December 6, 2022

Home of the Brave

Sit. Stay. Heal. Not-so-basic training for vets
By Al Parker | Oct. 30, 2021

A canine-cuddling couple with decades of dog training experience is working hard to provide service dogs to northern Michigan veterans dealing with disabilities.

Ron and Diane Monroe established Mission Six Service Dogs for Veterans in 2018 and have provided six dogs for deserving vets. But they don’t train only canines.

“We train the dogs,” says Ron Monroe, “and we also train the vets.”

Monroe, who went to high school in Onaway, has a special interest in serving veterans. He served as a military police officer during his Army enlistment, 1983–87. During that time, he received training to become a K-9 handler. Mission Six Service Dogs was born from a blend of Ron and Diane's skills and their admiration for veterans.

But what motivated the couple to create Mission Six was something more specific: witnessing more and more servicemembers leaving today’s military with the kind of scars others don’t see.

“We’re focused on serving vets with PTSD and TBI (traumatic brain injury) Those are some invisible disabilities that are really prominent now,” he says. The Monroes believe the best way to help vets heal those wounds and regain independence is through what the call “the service dog experience.”

While the vets learn principles of canine psychology and building a relationship with their new partner, the pooches learn public access skills and how to perform tasks that help their veterans deal with limitations inherent to PTSD and TBI disabilities.

The handler's education also includes their rights, roles, rules, and responsibilities of having a service dog. They learn about state and federal laws that relate to their new partner.

The dogs — almost exclusively female German Shepherds less than two years old — are donated by Humane Society branches and breeders from across Michigan.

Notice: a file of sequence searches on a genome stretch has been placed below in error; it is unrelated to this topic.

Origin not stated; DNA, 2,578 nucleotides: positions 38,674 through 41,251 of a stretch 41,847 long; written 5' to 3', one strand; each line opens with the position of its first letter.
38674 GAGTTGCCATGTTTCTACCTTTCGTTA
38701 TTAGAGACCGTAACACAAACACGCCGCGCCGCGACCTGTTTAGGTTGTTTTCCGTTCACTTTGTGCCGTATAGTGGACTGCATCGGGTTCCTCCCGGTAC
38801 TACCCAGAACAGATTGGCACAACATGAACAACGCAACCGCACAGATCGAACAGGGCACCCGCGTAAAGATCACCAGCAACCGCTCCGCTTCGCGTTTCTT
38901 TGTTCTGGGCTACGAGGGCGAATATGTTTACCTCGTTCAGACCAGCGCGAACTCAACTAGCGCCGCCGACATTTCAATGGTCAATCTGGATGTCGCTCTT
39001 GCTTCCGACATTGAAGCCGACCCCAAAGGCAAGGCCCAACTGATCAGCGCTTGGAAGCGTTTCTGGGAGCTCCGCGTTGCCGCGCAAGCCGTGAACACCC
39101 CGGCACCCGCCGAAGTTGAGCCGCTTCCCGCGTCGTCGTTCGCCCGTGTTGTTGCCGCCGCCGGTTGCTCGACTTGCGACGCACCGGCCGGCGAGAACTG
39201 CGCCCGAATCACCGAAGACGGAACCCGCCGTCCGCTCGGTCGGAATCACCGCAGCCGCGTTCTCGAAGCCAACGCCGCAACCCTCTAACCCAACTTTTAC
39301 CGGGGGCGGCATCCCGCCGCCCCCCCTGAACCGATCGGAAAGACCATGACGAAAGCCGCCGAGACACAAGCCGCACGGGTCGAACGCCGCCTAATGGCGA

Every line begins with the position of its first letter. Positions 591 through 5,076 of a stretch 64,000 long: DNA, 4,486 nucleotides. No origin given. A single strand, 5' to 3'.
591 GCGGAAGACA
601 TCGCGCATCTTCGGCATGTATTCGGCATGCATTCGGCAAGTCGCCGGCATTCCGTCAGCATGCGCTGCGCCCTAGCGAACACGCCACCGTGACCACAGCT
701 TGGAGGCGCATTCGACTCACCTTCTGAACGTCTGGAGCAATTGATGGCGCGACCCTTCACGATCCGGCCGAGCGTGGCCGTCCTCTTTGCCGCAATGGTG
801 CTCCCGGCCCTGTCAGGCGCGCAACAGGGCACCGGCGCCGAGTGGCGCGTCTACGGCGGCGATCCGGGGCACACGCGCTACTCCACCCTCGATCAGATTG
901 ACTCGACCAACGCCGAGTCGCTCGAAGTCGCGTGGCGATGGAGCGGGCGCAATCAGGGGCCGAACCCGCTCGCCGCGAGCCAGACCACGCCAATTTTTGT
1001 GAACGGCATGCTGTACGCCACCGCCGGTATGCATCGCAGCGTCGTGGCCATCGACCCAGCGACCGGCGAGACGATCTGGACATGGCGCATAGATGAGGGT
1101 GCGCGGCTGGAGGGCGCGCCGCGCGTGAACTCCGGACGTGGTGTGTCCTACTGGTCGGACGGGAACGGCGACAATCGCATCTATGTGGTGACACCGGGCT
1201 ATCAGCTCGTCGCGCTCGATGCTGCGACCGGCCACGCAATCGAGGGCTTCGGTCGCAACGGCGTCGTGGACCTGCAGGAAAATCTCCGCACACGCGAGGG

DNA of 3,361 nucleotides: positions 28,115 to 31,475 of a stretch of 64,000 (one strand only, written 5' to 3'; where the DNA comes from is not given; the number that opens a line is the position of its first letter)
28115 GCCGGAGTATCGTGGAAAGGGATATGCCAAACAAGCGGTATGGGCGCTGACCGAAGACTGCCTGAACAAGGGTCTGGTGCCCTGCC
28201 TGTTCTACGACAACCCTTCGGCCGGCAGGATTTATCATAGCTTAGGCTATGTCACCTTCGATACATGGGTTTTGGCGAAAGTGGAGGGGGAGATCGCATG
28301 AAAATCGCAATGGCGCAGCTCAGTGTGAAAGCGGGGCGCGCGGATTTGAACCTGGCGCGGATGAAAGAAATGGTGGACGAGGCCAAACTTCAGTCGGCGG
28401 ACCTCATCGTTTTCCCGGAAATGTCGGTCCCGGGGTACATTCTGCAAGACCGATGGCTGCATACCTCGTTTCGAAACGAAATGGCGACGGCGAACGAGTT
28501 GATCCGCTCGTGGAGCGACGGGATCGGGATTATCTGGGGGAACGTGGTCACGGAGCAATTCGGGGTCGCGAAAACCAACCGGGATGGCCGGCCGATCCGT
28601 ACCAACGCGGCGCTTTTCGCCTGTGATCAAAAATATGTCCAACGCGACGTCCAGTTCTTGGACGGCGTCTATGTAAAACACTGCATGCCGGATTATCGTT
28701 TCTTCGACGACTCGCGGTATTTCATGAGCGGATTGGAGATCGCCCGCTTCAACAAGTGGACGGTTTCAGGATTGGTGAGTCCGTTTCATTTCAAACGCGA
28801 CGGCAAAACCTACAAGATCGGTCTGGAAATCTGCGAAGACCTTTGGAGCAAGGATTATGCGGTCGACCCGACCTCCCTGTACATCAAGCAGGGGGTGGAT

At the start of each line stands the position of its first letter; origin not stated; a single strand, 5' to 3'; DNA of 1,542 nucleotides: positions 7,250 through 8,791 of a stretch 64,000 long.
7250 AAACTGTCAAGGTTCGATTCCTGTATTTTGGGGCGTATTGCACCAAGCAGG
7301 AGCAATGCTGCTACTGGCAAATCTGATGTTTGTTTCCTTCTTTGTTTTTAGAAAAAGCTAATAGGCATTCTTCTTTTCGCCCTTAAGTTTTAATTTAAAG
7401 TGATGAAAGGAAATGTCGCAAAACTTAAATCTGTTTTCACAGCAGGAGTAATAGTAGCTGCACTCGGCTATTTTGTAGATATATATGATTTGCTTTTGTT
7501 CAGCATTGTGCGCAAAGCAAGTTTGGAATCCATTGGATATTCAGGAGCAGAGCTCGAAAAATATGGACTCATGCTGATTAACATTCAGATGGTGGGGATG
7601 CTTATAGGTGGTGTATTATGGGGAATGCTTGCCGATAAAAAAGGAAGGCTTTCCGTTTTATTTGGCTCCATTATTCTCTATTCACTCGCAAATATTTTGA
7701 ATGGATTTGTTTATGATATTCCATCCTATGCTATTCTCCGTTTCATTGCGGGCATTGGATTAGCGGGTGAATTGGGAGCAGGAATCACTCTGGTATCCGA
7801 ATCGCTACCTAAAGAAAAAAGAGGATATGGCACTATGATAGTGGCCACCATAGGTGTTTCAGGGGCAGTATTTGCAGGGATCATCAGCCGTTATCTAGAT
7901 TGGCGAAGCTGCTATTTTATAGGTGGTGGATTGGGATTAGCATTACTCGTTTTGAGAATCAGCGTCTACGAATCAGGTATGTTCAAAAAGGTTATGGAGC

Mission Six depends on donations and fundraisers to keep operating.

“We can't do this alone,” says Monroe. “I can train dogs and train vets, but we need help to fund it. We don't have big corporate funding, but we've had great community support, and we want veterans who think they might qualify to contact us.”

The Leathernecks Motorcycle Club has been a solid supporter of Mission Six. “Several local chapters have become advocates for us,” says Monroe, adding that Mission Six has received a lot of support from the local communities of East Jordan and Petoskey, too.

The continued help not only buoys the organization and its leaders but also has motivated many of the vets Mission Six has worked with to join the organization and aid it in efforts to reach and impact even more vets.
“Most of the vets we serve have become Mission Six team members, helping us in different ways,” Monroe says.

Their efforts to pay it forward is certainly welcome. Monroe, who has worked for the Department of Natural Resources for 33 years, operates Mission Six in his spare time.

“I spend three days a week working on Mission Six – Friday, Saturday and Sunday,” says Ron. “And probably another 20 hours a week in the evenings after work. It's exhausting, but it's so much fun.”

It’s also rewarding.
Brutus native John Williamson, who spent eight years in the Navy, received his service dog, Liberty, through Mission Six last year.

“As soon as the leash clicks, we click,” Williamson told a TV reporter at the time. “It's just been enlightening, and I never thought I'd be this much better.”

The Mission Six team members hope more veterans who think they might need help will step forward. “Having the chance to change someone's life is a rare opportunity,” says Ron. “We've been blessed to at least try.”

To learn more about Mission Six Service Dogs, go to www.missionsix.org.

What Makes a Top Dog?

There are specific standards that must be met for an animal to become eligible as a service dog. Some common traits include:

· A calm temperament. A service dog needs to be well-tempered. That means they aren’t going to become stressed easily, even in difficult environments. These animals should be happy to be petted, but even if a stranger approaches and is mildly aggressive with their affection, the animal isn’t going to react negatively. Most of the time a calm temperament comes from birth, though certain attributes can be trained.

· A social personality. In other words, a service dog needs to be friendly. This is sometimes considered one of the most important attributes as they will provide an emotional boost to their owner, especially during stressful situations. If the dog is too energetic, though, that can cause harm so that social quality needs to be tempered to some degree.

· They must be adaptive. A therapy dog needs to be able to adapt to different environments. Even if there’s a lot of noise in the background or crowds of people, that dog needs to have patience and be able to properly support its owner even in uncomfortable environment.

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